Archive for the ‘Guinea Pigs’ Category
What if you went down to the pet shelter and picked up a cute little guinea pig pup and brought it home to live with you? And what if, as it began to grow, it began eating unusually large quantities of grass and hay and drinking enormous amounts of water – much more than its little guinea pig brothers and sisters? After a few days, you begin to notice that the floor of the cage is beginning to sag a little – but still the pudgy little pig continues to eat.
The guinea pig is one of the most popular pets in North America. In spite of this, there are many facts about this little creature that are not commonly known by most people. Please join me as I attempt to explore (sometimes successfully) some facts regarding the history and characteristics of our friend the guinea pig.
Author’s note: No pigs were harmed in the writing of this article.
Guinea pigs and humans share a history of more than 10,000 years. The cavy originated in Central and South America. In the wild, their domain extended through Uruguay, Argentina, Bolivia, Ecuador and Peru. The cavy was domesticated by the Inca Indians somewhere around 7,000 or 8,000 years ago. They were used as not only a food source but also as a sacrificial animal – sacrificed to the sun god – in religious ceremonies.
The guinea pig – also known as a cavy – is one of the more popular pets in North America. This is largely because they are friendly, docile and amiable creatures. And with few special needs, they are also relatively easy to care for. There are many varieties of guinea pigs varying in color, size, markings and hair type.
Over the past century, the guinea pig has become a popular pet in the United States. While we are all familiar with this common animal, there are many facts concerning it that are not necessarily common knowledge. Please read along as we discover and discuss some interesting facts about this common and loveable house pet.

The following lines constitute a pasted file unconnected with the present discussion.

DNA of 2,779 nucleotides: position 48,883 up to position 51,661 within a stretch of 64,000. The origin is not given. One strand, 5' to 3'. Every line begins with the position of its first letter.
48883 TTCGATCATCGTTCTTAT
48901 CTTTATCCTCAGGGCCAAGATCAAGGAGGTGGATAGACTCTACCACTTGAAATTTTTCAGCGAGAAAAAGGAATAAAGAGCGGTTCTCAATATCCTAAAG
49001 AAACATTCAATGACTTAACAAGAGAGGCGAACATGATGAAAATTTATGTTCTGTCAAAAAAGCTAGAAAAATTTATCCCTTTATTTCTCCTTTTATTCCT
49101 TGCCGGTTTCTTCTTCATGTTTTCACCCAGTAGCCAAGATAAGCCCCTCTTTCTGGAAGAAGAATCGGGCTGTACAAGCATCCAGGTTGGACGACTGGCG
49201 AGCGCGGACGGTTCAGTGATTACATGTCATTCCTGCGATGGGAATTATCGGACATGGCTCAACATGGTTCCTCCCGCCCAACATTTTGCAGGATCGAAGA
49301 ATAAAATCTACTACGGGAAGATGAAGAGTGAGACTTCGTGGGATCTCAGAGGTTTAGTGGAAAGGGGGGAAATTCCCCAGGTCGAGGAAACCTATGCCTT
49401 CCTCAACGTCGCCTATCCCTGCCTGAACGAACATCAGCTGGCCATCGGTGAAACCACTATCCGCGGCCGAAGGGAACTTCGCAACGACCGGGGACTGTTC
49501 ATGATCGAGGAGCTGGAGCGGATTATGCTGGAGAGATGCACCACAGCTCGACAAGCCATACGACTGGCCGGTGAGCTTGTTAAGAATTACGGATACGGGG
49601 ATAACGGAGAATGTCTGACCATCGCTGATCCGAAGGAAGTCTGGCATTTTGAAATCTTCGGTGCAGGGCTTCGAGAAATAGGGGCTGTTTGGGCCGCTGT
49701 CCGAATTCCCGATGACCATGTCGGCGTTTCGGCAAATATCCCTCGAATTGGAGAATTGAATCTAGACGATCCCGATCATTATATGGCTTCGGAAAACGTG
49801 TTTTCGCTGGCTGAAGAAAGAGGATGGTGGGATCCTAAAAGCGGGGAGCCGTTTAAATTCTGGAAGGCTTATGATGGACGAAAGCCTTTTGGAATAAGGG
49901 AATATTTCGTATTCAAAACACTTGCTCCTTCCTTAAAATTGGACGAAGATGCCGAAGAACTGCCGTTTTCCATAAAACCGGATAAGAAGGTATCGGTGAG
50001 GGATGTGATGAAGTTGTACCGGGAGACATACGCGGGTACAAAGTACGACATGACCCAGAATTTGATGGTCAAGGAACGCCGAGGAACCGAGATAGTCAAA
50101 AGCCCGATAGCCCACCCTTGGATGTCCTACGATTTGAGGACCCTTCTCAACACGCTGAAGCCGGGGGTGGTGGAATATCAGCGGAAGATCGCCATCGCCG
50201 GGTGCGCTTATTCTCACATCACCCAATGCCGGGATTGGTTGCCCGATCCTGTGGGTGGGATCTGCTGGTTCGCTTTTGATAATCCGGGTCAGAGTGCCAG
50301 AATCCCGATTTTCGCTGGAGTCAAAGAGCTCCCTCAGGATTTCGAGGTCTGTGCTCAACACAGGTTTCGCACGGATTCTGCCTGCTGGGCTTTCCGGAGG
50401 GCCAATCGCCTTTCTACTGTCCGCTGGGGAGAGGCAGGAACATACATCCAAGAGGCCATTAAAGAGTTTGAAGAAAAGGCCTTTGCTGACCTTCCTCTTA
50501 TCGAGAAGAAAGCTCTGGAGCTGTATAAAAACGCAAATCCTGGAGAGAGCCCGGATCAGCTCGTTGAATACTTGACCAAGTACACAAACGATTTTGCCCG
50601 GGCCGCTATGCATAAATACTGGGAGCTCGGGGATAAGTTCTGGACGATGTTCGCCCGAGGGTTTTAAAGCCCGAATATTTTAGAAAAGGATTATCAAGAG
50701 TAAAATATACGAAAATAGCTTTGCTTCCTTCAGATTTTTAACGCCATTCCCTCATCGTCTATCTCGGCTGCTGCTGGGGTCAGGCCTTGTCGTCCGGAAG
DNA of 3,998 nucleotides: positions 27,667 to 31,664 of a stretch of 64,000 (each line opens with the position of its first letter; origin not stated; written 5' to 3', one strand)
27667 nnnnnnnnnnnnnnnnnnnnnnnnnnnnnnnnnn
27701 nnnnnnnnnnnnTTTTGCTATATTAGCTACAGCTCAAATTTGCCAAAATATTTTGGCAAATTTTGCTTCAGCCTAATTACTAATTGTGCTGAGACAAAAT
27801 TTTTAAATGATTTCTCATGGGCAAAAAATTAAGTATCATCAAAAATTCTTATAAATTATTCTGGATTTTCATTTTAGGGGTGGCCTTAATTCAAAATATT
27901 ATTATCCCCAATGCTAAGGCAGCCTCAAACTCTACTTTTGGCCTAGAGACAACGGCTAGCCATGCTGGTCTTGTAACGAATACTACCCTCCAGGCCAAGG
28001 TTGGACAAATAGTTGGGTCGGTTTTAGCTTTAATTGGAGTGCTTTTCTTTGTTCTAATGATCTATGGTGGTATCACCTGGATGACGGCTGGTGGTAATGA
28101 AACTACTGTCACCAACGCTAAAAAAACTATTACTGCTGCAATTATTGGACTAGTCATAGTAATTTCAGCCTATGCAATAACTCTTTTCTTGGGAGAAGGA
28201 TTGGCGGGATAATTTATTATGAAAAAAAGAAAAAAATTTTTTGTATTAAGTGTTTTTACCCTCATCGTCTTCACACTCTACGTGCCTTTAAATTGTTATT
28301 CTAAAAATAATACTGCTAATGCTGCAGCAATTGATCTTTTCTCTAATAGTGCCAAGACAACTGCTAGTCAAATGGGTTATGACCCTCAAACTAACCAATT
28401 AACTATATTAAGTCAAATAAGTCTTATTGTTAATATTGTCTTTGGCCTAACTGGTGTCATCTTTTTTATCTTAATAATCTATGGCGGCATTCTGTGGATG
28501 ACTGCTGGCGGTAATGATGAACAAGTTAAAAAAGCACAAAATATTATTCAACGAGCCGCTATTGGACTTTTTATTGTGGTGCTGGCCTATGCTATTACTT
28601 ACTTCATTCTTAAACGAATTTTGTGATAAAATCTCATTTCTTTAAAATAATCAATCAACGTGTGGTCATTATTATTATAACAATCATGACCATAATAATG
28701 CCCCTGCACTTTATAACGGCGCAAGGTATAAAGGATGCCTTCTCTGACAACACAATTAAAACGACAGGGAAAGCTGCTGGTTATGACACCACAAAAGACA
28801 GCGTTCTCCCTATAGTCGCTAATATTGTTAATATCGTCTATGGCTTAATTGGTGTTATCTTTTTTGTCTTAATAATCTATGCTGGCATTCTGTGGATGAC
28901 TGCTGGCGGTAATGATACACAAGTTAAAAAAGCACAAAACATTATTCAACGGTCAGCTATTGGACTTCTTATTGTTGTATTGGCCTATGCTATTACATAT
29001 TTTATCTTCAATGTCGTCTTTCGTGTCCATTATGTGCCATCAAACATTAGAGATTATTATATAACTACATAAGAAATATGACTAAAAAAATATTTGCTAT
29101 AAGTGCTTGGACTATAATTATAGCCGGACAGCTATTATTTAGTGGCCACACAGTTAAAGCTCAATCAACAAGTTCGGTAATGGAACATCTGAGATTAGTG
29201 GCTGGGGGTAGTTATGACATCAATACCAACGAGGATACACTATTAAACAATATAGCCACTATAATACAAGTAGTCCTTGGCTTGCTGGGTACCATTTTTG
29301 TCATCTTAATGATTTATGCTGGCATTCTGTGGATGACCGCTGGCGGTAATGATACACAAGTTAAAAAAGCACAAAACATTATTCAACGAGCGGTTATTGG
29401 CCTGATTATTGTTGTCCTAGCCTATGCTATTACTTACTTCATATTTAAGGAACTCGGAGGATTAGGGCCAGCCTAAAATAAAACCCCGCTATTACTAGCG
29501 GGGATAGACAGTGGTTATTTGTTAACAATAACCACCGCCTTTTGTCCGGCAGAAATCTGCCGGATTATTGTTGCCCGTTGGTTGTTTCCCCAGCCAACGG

Guinea pigs – we’re all familiar with this small rodent. We know what they look like and what they’re used for. They’re cute little rodents and they are pets. As far as most of us in the western world are concerned, that’s the complete story. But there is much more to the tale of the guinea pig’s history and its contribution to human society across the globe.
Unlike rabbits, guinea pigs are not quiet animals. Guinea pigs make a lot of noise – especially in groups – and are in constant communication with each other and with their owners. As a guinea pig owner, you may be interested in the meaning of some of these sounds.
Guinea pigs are intensely social creatures. In the wild they used to live in groups called herds. If you are planning on getting a guinea pig, you must realize that, in addition to obtaining a new family member, you are also making a binding social commitment. As descendents of herd animals, guinea pigs do not do well in solitary situations. As such, you must be prepared to set aside significant time each and every day as a guinea pig owner to interact with your pet – an easy and enjoyable task for animal lovers. If you are more of a hands-off admirer of animals – or if your busy schedule prohibits rich daily interaction with your cavy, then it is highly recommended that you get a second or third pig to satisfy your pet’s social requirements.
The cute and cuddly little guinea pig has anything but a cute and cuddly scientific name – Caviidae porcellus. The domestic guinea pig is a rodent and, among others, his relatives are the beaver, the mouse and the porcupine. Just where did this cute, cuddly little rodent come from? If you answered “the pet store”, you missed the meaning of my question completely.